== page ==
Now for some physics. How do you control this flying suit? This suit has one main jet engine on the pilot's back with two smaller jets on each arm. That means the pilot can control the suit by just changing the arm positions and not even having to adjust the jet engine thrust. It's a cool design.
Let's see how you would position your arms (for that day when you are the pilot) for different motions.
Hovering and vertical motion
When starting off, the pilot keeps his or her arms out at an angle. That means there are essentially four forces on the human. There is the downward gravitational force and the upward (and at a slight angle) force from the back jet. Finally, there are the two angled forces from the arm jets. Here is a simplified force diagram for when the suit is in a hover (stationary and off the ground):OK, hold on. Before we talk about these forces, let's go over some very basic physics. First, there is the gravitational force. On the diagram, this appears as mg where m is the mass of the human flier and g is the gravitational field. On the surface of the Earth, the gravitational field has a magnitude of about 9.8 Newtons per kilogram.
But what do forces even do? The most basic force-motion relationship says that the total vector force (the net force) on an object is proportional to the object's acceleration. That means that for a pilot to hover in place, the total force must be zero. If the net force is in the upward direction, the human will accelerate upward.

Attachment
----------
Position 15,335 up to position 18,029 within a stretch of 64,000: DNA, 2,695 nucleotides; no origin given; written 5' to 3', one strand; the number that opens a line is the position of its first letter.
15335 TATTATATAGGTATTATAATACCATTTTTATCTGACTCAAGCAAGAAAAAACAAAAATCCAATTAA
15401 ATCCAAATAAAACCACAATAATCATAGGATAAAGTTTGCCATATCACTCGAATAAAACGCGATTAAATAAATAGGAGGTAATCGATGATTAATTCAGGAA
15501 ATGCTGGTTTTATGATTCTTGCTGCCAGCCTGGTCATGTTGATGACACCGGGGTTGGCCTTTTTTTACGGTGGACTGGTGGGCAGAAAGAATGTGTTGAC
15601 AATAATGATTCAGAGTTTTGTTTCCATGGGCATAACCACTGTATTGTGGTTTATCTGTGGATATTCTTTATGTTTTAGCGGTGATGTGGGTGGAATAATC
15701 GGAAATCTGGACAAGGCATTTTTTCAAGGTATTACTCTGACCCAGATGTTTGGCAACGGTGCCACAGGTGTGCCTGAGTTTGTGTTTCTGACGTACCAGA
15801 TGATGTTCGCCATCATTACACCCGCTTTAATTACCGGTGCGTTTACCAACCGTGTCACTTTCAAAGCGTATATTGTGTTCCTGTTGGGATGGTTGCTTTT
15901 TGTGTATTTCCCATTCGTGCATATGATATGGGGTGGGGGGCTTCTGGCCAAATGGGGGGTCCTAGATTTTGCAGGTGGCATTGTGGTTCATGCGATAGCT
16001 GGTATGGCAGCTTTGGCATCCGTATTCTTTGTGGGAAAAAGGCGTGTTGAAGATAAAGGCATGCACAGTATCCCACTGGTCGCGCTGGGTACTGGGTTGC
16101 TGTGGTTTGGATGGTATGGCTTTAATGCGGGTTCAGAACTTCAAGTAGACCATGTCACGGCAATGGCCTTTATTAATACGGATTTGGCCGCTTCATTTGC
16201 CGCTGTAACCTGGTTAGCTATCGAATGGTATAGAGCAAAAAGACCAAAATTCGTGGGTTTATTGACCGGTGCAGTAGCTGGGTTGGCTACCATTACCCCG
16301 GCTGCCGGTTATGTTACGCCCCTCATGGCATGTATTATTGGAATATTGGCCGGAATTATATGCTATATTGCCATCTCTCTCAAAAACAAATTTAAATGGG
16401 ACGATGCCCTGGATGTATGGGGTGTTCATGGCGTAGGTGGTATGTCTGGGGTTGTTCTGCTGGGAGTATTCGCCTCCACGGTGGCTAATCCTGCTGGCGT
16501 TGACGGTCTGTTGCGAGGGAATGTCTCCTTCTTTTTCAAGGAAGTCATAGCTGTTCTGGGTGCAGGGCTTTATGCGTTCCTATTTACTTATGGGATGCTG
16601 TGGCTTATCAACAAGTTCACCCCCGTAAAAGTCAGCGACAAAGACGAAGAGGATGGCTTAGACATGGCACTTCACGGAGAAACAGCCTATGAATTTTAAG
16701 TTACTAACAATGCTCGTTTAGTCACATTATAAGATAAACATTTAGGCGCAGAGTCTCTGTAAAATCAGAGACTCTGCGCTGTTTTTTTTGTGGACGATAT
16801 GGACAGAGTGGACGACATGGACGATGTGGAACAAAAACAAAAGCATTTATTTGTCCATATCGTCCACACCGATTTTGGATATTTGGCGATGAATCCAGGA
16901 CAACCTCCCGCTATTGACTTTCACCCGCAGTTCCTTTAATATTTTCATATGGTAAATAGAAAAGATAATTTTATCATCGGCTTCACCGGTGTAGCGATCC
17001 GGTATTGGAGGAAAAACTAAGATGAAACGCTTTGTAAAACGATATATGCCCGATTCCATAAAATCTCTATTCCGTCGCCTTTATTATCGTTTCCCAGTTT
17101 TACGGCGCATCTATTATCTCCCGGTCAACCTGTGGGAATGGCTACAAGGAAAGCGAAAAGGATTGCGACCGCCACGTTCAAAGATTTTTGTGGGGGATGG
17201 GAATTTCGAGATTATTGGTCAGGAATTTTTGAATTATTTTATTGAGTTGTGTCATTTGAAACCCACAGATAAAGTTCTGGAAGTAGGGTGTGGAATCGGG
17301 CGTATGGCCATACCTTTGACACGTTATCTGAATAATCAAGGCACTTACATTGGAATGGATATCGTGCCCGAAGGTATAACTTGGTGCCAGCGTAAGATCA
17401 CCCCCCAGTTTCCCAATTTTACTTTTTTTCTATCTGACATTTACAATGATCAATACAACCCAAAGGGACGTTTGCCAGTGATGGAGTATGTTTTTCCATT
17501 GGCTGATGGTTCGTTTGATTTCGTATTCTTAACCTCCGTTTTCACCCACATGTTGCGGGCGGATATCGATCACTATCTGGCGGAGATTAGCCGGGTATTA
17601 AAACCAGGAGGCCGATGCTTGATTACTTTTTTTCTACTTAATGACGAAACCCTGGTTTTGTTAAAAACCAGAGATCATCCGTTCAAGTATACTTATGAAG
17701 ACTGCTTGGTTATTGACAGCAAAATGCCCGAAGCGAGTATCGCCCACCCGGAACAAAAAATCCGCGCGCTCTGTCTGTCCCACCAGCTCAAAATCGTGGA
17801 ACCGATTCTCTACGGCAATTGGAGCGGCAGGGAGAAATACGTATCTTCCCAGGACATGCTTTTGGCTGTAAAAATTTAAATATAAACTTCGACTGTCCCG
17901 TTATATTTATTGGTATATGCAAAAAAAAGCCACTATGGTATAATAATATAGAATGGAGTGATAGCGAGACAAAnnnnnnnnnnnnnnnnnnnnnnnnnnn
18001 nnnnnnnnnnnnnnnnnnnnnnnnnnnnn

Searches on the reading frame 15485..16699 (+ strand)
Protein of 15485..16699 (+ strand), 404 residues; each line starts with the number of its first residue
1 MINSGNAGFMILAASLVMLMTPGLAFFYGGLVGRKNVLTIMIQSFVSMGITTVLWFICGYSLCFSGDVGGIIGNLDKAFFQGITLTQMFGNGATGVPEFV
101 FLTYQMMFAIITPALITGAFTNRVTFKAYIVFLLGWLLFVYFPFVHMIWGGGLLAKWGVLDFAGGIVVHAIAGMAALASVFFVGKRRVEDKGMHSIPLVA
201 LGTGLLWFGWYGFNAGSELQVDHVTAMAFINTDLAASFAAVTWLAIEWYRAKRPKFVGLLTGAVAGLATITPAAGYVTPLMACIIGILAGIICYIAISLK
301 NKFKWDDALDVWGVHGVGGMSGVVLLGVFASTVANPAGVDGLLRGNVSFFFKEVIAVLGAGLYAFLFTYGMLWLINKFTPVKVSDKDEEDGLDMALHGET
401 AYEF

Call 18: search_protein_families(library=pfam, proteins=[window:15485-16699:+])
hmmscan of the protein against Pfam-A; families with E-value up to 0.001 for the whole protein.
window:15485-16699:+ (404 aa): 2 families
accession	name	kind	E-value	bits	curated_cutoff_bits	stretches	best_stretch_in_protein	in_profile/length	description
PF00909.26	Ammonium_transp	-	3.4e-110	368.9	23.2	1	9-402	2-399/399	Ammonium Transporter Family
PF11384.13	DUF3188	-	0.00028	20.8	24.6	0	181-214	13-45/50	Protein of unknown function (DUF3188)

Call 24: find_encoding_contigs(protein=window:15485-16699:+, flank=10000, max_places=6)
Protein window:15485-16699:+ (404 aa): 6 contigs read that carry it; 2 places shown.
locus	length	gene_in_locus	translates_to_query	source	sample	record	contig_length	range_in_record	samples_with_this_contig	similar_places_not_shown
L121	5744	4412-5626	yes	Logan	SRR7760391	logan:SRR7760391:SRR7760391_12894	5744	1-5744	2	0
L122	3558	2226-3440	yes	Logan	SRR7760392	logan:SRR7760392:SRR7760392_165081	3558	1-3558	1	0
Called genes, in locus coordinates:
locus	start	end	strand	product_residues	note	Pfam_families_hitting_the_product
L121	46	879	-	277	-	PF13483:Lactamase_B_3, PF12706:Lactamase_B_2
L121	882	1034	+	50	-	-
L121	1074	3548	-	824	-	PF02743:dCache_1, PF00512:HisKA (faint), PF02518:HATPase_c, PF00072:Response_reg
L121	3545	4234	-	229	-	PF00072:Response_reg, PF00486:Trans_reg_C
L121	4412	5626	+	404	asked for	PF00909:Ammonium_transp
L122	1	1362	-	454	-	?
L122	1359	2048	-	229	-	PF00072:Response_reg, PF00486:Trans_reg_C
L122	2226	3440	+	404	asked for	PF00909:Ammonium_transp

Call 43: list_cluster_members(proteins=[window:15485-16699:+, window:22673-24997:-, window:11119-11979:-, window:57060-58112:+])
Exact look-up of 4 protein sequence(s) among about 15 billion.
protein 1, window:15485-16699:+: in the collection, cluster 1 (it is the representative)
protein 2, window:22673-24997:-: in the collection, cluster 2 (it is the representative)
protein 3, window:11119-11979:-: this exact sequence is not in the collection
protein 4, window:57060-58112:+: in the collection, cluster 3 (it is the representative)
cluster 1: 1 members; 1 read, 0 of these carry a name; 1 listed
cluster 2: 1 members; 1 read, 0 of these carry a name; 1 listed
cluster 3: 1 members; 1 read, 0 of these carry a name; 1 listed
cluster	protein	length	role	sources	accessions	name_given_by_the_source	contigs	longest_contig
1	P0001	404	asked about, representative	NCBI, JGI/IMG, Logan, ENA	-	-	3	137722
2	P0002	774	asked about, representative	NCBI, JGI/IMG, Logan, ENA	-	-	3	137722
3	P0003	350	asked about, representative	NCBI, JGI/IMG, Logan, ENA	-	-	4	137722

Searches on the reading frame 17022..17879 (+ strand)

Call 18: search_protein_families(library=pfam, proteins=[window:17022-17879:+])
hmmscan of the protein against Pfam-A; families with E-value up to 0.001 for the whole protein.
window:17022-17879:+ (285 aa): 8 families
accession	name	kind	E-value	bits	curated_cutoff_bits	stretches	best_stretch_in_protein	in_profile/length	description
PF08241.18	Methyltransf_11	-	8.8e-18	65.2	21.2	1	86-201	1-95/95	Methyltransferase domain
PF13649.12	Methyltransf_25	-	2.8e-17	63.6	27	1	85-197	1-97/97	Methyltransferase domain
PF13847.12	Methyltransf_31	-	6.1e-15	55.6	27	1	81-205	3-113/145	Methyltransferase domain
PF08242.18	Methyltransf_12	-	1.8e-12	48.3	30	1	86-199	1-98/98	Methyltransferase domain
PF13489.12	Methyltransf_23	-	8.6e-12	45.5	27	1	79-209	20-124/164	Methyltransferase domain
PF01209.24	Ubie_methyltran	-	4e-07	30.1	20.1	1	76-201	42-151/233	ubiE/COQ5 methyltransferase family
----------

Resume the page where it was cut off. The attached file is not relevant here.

Since we need the net force, let's write the net force as the following equation:
There are some important notes for this equation.
- The "arrows" over the variables mean that they are vectors. Vectors are variables with more than one piece of information. If you want to think about these two parts of the variable as "magnitude" and "direction," that's not too bad. But it is indeed important that these are vector quantities.
- Why is mg positive and not negative? Aha! This is a common student error that I see. The vector direction for the gravitational field (g) is pointed down. That's already in the variable. You don't need to add another negative to it—that would just mess up all of the equations.
- Woah! The "left" jet force is on the right of the pilot! No, in my diagram, the pilot is facing the screen. The pilot is not backwards, you are backwards.
- What the heck is the arrow over the zero? That is the zero vector. It's different than plain zero. The zero vector is a force of zero Newtons in all directions. It has a zero x-component, a zero y-component, and a zero z-component. Trust me—the zero vector is important. Most introductory textbooks just avoid this.
But if you don't change the jet thrust, how can you go from hovering to accelerating upward? The key is the thrust angle of the jet arms. Let's say the pilot is in hovering mode. That means that the net force in the y-direction must be zero. Note: When we are talking only about the components of forces, they are one-dimensional and thus not vectors. So, for this hover we have 4 forces in the y-direction. There is the back thrust and gravity—but then there is a component of vertical force from the two arm jets. Let me draw just one of these arm jets.